Ugh! I hate New Year resolutions! Personally, I try not to make any, and for years I have actually tried to dissuade my clients from making them. Surprising isn’t it? But, not really if you consider this…
Every year millions of people set out to make New Year resolutions in the hopes that the nascent year will somehow motivate them to reach their dreams and follow through on goals they have failed to realize in the past. Buoyed by the idealism of a new beginning they set forth and proclaim to themselves and others that this will be the year they will lose that unwanted fat, be more productive at work, take on that hobby or passion they have been putting off, or live within their budget. By February over a third of them will have given up on their resolutions and less than a quarter will still be standing strong by the end of the year; and this, ladies and gentlemen is why I hate New Year resolutions!
[bctt tweet=”Making a resolution that is too general, impersonal or doesn’t tap in to who you are is a sure way of losing motivation. “]
1. They are doomed to fail:
I hate them because they are more often than not doomed to fail and because, as we make them, most of us are either consciously or unconsciously aware of that fact. This mind set is the first reason resolutions are rarely attained. Expect to fail and you shall. Not only that, but fail and run the risk of feeling like you are incapable of success, which will then interfere with other goals – that kind of learned helplessness can be crippling.
2. They are impersonal:
I hate them because more often than not people just throw out some basic, general and ill defined goal. It’s either they have been pursuing for years – without success mind you – or one that seems right because everyone and their mother has also made it.
Making a resolution that is too general, impersonal or doesn’t tap in to who you are is a sure way of losing motivation. To stay motivated you have to actually care about the outcome, how else are you going to keep yourself moving along when things get hard or unpleasant?
It’s why I always start with the insight piece when I coach clients. Too often we forget to re-evaluate who we are and where we stand on certain issues. We make choices based on outdated information, basing current decisions on values and goals that matters years ago, but not so much now. Know this, development doesn’t magically stop when you turn 18; just like a pre-schooler and a teenager have different objectives and interests so do a 26 year old and a 35 year old. So why do we continue to make resolutions and goals based on old principles?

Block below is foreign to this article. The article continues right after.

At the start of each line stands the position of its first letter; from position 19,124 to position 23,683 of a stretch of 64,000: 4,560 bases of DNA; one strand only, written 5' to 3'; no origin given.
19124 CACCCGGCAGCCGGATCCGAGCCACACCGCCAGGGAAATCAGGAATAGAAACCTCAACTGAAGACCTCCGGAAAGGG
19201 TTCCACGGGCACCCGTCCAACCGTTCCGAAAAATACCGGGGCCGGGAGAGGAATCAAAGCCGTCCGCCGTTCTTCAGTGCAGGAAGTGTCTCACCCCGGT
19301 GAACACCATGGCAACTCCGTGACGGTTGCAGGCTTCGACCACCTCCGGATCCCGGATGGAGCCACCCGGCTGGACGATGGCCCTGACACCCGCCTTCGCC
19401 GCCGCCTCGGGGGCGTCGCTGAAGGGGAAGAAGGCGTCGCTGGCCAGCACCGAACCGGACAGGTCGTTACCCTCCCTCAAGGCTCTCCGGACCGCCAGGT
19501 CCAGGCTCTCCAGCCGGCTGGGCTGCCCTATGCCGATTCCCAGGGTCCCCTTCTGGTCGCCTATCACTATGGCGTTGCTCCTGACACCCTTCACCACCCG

I want to make something clear, I am a huge fan of change. I think that any time of year you feel inspired to make necessary changes in your life should be celebrated; if that is January 1st then great!”
3. They are not goals:
Speaking of goals, another reason I hate resolutions is that they are not really goals. They are often just hollow promises or declarations made with little to no plan for how they will be executed. No wonder people fail at them!
You can’t simply declare “in 2015 I will be healthier” and magically lose excess body fat, improve flexibility and strength and introduce healthy eating in your life the next day. For a resolution become a reality you’ll need to break it down into smaller steps, operationalizing those goals and come up with a realistic plan of action, all the while addressing potential barriers and set-backs. That’s a ton of work, are you actually doing it?
I want to make something clear, I am a huge fan of change. I think that any time of year you feel inspired to make necessary changes in your life should be celebrated; if that is January 1st then great! I also think that you should be successful in the changes you resolve to make, which means you should go beyond stating a resolution to setting a goal. Feel free to share your goals with others, in the form of new year resolutions if that makes you happy, but go beyond that if you actually intend to make good on them.
For anyone who is planning to make a resolution in the next week I would recommend taking a minute or 60 to figure out what truly matters to them, and then to set goals that are in line with those needs. I would also recommend they think long and hard about why they haven’t yet made the changes they are resolving to make, so they can anticipate and remove barriers.
Go ahead, grab your copy of the Focus Map – it’s the same tool I used and all Life in Focus Clients use to define what’s right for them and actually create goals that are meaningful, realistic and will improve their lives. If you’re going to make resolutions, might as well do it right! Just click on the image below to make 2016 start the right way for you.